Distinguishing the Invasive paulownia from catalpa trees

DSC_0419

Catalpa

Our native catalpa tree (Catalpa speciosa, above) can be difficult to distinguish this time of year from the invasive royal princess tree (Paulownia tomentosa).  When you get closer though it is easy to distinguish.  The first characteristic is that catalpa has whorled leaves, that means that 3 leaves attach to the same portion of the stem.  See how above the leaves in various stages of maturation appear in groups of three?  The below picture is a close up off the stem.

DSC_0420

catalpa

DSC_0423

paulownia

 See how Paulownia above has leaves that are growing in sets of two (opposite leaves).  Also note how much more hairy the leaves seem and their rougher edges.  Below is a close up of where the leaves attach to the stem, note that only two leaves attach at a node.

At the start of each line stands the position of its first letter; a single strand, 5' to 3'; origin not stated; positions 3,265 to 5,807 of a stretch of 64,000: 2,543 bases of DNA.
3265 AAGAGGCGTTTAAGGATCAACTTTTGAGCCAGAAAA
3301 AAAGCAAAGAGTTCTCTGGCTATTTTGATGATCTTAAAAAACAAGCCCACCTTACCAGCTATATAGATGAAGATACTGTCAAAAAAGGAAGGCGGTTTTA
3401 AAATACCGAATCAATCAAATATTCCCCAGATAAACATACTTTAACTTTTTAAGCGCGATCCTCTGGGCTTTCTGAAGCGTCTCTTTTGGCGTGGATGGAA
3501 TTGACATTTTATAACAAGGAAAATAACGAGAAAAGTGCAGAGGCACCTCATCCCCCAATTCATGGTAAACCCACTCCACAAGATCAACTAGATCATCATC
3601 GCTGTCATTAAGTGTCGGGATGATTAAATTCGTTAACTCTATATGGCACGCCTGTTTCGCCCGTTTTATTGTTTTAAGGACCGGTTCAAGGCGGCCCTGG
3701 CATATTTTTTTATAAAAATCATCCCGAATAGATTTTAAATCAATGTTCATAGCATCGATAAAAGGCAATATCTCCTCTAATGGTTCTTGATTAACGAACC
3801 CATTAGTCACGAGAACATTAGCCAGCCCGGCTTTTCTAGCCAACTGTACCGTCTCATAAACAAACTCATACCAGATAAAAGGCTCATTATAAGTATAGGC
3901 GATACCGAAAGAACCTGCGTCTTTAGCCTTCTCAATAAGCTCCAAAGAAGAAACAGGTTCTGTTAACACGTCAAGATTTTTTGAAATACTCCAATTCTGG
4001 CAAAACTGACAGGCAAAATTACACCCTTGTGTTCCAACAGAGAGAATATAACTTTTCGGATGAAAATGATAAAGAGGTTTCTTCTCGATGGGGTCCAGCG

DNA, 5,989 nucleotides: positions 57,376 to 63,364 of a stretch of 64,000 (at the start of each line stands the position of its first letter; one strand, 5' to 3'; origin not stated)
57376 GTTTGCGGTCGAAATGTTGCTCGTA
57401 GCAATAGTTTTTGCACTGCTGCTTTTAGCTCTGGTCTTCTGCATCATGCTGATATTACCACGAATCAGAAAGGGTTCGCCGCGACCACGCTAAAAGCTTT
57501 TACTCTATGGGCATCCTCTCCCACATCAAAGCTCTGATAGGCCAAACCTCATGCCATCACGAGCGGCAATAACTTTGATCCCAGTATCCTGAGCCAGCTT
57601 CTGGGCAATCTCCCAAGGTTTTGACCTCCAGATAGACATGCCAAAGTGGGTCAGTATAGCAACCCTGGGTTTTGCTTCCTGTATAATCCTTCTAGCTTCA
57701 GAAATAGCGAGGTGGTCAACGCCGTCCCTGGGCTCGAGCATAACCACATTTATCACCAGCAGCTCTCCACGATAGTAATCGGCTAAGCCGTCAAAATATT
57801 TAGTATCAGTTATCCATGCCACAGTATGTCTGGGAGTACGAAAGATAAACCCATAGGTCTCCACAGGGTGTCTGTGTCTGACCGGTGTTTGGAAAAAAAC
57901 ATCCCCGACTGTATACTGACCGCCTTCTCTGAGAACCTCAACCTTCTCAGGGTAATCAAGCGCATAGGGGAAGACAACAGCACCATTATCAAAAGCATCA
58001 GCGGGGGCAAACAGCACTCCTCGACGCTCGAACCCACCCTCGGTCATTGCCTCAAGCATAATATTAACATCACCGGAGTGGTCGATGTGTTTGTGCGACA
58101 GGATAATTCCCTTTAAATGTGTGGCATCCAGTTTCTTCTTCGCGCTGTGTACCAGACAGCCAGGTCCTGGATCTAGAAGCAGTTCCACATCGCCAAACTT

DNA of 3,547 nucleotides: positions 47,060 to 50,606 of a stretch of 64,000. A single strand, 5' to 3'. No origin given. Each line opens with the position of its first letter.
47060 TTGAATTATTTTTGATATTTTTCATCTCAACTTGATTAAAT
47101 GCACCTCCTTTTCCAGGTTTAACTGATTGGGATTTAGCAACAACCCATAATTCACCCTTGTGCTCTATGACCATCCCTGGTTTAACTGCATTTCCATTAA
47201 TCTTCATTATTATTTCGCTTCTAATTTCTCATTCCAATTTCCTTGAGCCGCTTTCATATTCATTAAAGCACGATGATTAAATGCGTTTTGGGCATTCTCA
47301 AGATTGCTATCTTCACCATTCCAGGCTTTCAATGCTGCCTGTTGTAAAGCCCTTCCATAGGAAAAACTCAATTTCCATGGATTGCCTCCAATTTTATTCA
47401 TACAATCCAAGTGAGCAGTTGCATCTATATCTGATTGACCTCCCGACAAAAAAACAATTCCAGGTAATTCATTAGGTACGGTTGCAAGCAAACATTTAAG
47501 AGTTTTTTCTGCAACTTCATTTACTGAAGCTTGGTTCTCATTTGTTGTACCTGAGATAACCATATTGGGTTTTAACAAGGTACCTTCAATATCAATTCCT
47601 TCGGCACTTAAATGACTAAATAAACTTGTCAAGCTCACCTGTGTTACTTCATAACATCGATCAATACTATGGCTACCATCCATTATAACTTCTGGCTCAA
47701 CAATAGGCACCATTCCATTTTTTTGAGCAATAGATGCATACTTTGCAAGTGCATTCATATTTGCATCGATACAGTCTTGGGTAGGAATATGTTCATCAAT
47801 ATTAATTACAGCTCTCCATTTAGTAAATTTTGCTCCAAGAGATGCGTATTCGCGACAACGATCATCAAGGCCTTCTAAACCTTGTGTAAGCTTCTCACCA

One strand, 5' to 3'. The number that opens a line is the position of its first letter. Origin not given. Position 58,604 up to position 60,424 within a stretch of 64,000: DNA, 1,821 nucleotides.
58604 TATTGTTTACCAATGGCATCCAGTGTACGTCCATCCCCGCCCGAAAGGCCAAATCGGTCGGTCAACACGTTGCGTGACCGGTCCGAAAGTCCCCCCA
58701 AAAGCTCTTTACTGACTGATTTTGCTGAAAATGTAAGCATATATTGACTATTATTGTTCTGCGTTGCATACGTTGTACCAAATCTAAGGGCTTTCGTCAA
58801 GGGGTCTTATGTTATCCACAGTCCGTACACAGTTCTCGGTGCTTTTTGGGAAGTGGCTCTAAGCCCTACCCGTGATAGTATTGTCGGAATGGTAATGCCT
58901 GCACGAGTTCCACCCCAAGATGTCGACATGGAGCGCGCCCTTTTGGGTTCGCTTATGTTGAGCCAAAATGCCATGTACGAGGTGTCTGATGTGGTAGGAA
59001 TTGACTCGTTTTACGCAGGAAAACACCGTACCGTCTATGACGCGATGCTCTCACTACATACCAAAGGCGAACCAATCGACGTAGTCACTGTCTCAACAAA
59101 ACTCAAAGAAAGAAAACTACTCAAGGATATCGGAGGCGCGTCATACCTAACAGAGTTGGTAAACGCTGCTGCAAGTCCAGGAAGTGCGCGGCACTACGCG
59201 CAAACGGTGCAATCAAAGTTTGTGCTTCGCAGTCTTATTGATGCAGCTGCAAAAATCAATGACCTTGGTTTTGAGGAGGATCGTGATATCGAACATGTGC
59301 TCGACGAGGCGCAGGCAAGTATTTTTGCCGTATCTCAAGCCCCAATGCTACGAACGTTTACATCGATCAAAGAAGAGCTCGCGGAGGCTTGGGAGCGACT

DSC_0424

paulownia

If you break off a branch from the paulownia that is from last year (brown bark) you will also see the center is hollow

DSC_0425

paulownia

 

Advertisements

About appalachianohioweeds

My name is Eric Boyda and I am the current coordinator of the Appalachian Ohio Weed Control Partnership. My interests include increasing the awareness of invasive plants and helping individuals or groups plan control strategies.

Posted on May 14, 2013, in Invasive phenology updates and tagged , , , , . Bookmark the permalink. 1 Comment.

  1. Thanks for this post. While I had heard of the princess tree I didn’t realize it was an invasive here. I’ll have to keep an eye open.

Leave a Reply

Fill in your details below or click an icon to log in:

WordPress.com Logo

You are commenting using your WordPress.com account. Log Out / Change )

Twitter picture

You are commenting using your Twitter account. Log Out / Change )

Facebook photo

You are commenting using your Facebook account. Log Out / Change )

Google+ photo

You are commenting using your Google+ account. Log Out / Change )

Connecting to %s

%d bloggers like this: